Recently, the news has been full of stories about this so-called Heartbleed bug. It’s one of the worst internet flaws ever uncovered, and it got millions of people shaking in their virtual boots. What is the Heartbleed bug? It is a security flaw that was uncovered in early April in software called OpenSSL. This software is designed to encrypt communications between a user’s computer and a web server. It’s been likened to a sort of secret handshake at the beginning of a secure conversation. The name ‘Heartbleed’ came from the extension to SSL (Secure Sockets Layer) that is affected, which engineers called Heartbeat.
OpenSSL is used extensively throughout the internet – it’s thought that around two-thirds of all websites use it. From major sites, like as Google and Yahoo!, to small sites run by individuals, the list is huge. Mumsnet and the Canada Revenue Agency are just two sites that have reported that they have had data stolen via the Heartbleed bug.
Heartbleed affects much more than just websites, but it’s important to know what types of websites may be affected. Ecommerce shopping sites, financial institutions, web-based e-mail, and social media — fundamentally any website for which you need to login to with a username and password — are all potentially susceptible to Heartbleed. These usually have a website address that begins with HTTPS, where the ‘S’ stands actually for ‘Secure’ – ironic, I know.
When the bug came to light, a security update was released that closed the hole. Do you know if your web host has done their job and ensured that the server your website is running on has been updated?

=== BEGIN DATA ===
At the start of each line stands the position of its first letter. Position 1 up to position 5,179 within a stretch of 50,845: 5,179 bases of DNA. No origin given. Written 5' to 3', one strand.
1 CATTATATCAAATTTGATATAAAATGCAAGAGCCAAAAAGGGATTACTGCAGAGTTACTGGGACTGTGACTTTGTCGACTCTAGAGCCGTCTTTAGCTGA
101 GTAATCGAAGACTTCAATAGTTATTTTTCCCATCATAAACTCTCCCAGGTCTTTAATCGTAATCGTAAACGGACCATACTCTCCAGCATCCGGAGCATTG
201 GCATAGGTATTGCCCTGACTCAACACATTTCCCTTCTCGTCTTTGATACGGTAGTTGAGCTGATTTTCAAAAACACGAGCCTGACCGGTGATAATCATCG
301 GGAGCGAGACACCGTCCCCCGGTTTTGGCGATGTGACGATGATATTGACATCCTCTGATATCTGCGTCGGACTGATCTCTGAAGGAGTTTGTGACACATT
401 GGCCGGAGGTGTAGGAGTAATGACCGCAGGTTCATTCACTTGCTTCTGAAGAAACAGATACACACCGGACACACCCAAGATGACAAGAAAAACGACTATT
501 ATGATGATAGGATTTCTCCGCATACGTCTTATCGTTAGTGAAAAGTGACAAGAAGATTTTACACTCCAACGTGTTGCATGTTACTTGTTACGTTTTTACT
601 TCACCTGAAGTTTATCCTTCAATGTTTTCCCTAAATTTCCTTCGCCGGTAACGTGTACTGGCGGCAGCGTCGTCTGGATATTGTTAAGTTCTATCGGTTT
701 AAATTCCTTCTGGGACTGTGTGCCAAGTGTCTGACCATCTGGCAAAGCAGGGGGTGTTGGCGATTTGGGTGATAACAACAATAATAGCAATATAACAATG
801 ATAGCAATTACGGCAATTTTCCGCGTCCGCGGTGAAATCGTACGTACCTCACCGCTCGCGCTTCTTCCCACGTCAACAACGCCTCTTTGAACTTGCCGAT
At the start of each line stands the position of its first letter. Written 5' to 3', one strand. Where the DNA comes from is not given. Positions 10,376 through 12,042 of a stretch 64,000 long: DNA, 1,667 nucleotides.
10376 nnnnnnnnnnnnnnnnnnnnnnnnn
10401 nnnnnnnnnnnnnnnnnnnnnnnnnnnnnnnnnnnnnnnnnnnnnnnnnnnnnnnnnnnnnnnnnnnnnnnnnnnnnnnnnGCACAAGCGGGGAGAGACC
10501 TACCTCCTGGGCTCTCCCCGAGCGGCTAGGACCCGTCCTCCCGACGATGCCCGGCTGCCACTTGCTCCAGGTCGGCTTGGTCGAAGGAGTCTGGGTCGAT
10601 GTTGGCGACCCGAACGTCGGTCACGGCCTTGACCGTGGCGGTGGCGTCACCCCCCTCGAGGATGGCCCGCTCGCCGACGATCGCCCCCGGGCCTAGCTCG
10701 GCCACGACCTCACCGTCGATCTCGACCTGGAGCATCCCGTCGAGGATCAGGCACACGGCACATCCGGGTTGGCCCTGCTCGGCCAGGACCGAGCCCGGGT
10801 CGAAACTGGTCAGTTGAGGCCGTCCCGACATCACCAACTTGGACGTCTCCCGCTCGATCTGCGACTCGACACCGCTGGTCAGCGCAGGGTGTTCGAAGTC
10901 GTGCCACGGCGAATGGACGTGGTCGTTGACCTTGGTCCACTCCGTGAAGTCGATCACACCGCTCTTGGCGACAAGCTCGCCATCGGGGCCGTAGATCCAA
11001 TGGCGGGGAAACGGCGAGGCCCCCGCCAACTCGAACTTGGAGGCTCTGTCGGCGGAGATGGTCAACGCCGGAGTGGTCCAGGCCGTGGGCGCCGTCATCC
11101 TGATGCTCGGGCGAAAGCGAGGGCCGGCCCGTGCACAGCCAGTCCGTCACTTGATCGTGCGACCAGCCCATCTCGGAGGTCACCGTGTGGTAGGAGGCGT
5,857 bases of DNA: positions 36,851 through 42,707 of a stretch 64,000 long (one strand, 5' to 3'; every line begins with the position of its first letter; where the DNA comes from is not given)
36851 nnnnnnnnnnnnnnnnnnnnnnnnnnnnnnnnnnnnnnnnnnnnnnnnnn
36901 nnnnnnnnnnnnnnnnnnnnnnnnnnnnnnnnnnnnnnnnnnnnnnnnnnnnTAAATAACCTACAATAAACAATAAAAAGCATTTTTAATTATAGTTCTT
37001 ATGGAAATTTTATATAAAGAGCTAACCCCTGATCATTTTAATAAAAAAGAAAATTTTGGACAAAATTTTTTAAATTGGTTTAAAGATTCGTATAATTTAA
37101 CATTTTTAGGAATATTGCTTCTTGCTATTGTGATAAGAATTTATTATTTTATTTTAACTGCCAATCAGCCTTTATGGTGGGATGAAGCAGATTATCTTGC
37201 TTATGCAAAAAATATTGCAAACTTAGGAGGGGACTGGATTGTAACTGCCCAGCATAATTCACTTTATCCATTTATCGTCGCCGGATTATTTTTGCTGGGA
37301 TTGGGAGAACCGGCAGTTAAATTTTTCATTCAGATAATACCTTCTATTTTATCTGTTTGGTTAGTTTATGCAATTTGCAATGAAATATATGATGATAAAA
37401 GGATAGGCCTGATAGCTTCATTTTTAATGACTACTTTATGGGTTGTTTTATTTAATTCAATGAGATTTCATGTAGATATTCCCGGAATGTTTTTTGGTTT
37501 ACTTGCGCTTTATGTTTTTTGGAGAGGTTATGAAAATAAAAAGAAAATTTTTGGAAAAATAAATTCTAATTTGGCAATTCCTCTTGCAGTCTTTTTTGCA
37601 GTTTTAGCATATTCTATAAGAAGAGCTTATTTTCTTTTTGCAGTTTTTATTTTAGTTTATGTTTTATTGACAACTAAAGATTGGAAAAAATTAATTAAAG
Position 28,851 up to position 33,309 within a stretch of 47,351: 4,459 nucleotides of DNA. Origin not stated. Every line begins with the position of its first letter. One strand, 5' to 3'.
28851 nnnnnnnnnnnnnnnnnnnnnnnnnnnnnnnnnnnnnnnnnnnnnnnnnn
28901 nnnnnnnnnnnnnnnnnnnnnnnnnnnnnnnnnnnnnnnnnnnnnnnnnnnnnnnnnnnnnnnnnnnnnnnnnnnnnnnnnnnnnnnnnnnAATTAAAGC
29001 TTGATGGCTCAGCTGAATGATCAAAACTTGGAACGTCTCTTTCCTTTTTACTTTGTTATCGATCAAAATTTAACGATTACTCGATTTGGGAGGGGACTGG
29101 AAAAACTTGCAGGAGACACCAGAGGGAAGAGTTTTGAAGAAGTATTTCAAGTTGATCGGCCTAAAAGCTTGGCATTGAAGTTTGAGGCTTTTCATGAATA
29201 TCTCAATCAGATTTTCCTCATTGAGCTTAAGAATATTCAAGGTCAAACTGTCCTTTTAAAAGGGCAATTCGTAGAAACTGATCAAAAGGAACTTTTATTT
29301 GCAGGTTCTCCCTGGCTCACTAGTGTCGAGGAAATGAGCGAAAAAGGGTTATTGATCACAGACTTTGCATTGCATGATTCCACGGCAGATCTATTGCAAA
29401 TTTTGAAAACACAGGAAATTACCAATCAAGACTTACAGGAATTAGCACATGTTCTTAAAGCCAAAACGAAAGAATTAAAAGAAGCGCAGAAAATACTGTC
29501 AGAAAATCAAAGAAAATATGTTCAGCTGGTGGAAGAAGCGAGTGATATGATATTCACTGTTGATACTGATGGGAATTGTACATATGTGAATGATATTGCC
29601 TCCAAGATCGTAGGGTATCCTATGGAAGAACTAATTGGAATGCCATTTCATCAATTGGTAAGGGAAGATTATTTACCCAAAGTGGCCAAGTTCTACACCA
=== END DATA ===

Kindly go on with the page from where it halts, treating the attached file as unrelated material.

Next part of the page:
Working with a reputable hosting provider is vital to ensure that your site is as well-protected as it can be. Good hosting needn’t be very expensive, but ‘cheap’ isn’t necessarily a sign of good value. Many websites use scripting languages and database facilities, such as PHP and MySQL. These are constantly under review and development, with security patches and new features released on a regular basis. Is your hosting provider keeping on top of these releases and installing these updates on your server? As soon as the Heartbleed vulnerability was announced, our servers were updated with the necessary security fixes.
What about backups? Do you have access to be able to take regular backups of your website? Not sure? Just ask your host if you have the facility to do this. If you wouldn’t know how to go about taking a backup yourself, you should at least have the reassurance that your hosting provider is taking regular backups. Sites that we host are backed up daily, with an archive going back to up to the last 30 days.
A new client for whom I was building a fresh website was keen to have the new site hosted with their existing provider. The software being used to build the site had certain server requirements to be able to run. After checking with their current host as to whether their system was up to spec, it transpired that their servers were running scripting and database versions that had been superseded four years previously! No prizes for guessing where the new site is hosted.
It’s almost akin to running your nice new, shiny car with cheap, worn tyres; it may work for a while, but it will inevitably end in tears. Just make sure that it’s not you that needs the handkerchief.